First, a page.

Re: Soviet Aircraft

From: (John Clear)
Organization: Purdue Daemons
Date:         14 Apr 93 00:55:59 PDT
References:   1 2
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In article <airliners.1993.339@ohareChicago.COM> weiss@turing.SEAS.UCLA.EDU (Michael Weiss) writes:
>I can't see too many pros, aside from the one that led designers to put the
>engines on the tail in the first place, namely noise.  You can keep the rest of
>the airplane quieter by concentrating the noise to the rear.  Nonetheless, the
>advantage was not sufficient to keep the design for the 737, so I'm inclined to
>believe that switching to turbofans (especially high-bypass turbofans) reduces
>noise to the point that it's just not a big deal to have the engines on the

	Soviet aircraft arent designed with a high priority on passenger
comfort, so cabin noise as the reason for engines on the tail is not that
good a reason.  I have had the oppertunity(misfortune?) of flying on
the Soviet versions of the 727 and DC-9.  I was warned before hand, and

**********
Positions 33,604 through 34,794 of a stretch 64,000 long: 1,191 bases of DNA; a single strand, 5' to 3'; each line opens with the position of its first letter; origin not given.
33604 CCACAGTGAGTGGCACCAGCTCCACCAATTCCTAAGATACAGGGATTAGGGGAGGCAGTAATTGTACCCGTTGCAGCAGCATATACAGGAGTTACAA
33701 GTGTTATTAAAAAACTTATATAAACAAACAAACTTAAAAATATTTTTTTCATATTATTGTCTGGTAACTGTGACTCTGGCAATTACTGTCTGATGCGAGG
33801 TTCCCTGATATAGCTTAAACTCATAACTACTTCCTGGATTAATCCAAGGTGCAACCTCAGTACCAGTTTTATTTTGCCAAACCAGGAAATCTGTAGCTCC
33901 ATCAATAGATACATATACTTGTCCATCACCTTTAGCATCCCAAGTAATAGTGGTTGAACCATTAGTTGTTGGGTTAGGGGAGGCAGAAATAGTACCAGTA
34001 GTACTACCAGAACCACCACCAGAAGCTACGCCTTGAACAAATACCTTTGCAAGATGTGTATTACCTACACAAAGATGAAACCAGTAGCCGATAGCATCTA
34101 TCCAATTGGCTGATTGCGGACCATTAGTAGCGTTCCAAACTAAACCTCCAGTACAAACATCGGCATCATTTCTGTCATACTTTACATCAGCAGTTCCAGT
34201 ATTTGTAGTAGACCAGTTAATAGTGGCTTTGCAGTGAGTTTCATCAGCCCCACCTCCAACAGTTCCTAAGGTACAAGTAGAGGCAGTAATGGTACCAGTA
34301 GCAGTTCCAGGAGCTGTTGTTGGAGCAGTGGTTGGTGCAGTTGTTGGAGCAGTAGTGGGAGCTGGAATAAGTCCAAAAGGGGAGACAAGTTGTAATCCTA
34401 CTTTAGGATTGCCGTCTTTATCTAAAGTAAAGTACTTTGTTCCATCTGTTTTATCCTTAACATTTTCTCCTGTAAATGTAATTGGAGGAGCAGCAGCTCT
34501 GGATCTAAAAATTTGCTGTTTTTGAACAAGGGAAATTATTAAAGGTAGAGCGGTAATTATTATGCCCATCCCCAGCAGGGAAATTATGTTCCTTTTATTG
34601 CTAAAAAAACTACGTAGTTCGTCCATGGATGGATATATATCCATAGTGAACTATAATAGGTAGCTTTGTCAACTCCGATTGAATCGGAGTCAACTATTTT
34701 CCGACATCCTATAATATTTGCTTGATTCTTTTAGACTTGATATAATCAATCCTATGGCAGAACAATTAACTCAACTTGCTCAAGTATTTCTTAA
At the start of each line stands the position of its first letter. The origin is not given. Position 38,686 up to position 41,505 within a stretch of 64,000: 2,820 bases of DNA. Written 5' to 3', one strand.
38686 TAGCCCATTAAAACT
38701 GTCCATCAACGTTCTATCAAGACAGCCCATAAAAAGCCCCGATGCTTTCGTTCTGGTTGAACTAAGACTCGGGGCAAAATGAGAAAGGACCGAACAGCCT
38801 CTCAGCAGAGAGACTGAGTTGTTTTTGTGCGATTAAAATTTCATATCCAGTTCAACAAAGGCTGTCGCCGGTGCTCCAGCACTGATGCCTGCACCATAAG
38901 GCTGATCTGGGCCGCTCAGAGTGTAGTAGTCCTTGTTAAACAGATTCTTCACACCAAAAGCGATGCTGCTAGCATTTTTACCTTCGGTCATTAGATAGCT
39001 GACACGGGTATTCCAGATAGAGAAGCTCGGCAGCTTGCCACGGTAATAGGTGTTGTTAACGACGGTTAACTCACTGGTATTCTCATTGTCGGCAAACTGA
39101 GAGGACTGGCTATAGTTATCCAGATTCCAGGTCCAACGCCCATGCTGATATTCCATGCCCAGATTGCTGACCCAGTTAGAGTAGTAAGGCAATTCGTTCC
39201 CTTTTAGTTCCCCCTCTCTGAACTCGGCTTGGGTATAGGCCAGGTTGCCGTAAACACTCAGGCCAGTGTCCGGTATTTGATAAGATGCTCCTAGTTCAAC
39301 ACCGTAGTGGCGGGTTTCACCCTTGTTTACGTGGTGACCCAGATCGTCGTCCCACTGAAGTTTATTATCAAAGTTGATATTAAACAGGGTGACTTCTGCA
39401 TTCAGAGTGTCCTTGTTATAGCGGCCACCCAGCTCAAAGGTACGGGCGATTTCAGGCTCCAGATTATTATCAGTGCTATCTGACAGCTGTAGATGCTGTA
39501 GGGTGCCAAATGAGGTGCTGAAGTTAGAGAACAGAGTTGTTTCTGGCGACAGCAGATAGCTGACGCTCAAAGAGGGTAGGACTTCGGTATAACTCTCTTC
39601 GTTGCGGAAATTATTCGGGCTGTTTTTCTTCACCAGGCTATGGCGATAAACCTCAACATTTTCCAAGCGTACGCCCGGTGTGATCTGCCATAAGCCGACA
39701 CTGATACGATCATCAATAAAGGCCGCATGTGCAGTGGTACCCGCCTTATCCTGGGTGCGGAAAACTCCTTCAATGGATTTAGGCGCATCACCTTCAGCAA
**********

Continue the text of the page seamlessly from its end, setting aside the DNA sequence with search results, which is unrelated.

brought ear plugs, but even with ear plugs, the cabin noise was very 
painful.  The quality of the aircraft was poor, but worse than expected.
On boarding the 727 style plane, I looked down at the gear.  The 2 main
gear each contained 6 tires, but four of each six were balding, and a few
had spots with no rubber left at all.  On the side of the plane were
outlines of cut-away areas, similiar to seen on military aircraft.  The
interior could have been that of an old tour bus.  The over head bins
were just open shelves.  The seats were flimsy, and fell forward with just
a slight touch.  There was a loose piece of carpet, so I pulled it back.
The floor of the plane was PLYWOOD.  There also were no saftey features
that are standard on most planes.  There were no oxygen masks in case of
cabin depressurization, and there didnt appear to be saftey slides.

	Needless to say, I slept for most of both flights so that if we
did crash, it would be a quick and painless death.


John `SpaceCadet` Clear -,
Purdue Daemons 		Purdue Pilots, Inc.  PP-ASEL   C/LTC, CAP-NYW
"Aviation is proof, that given the will, we have the capacity to
achieve the impossible." -- Eddie Rickenbacker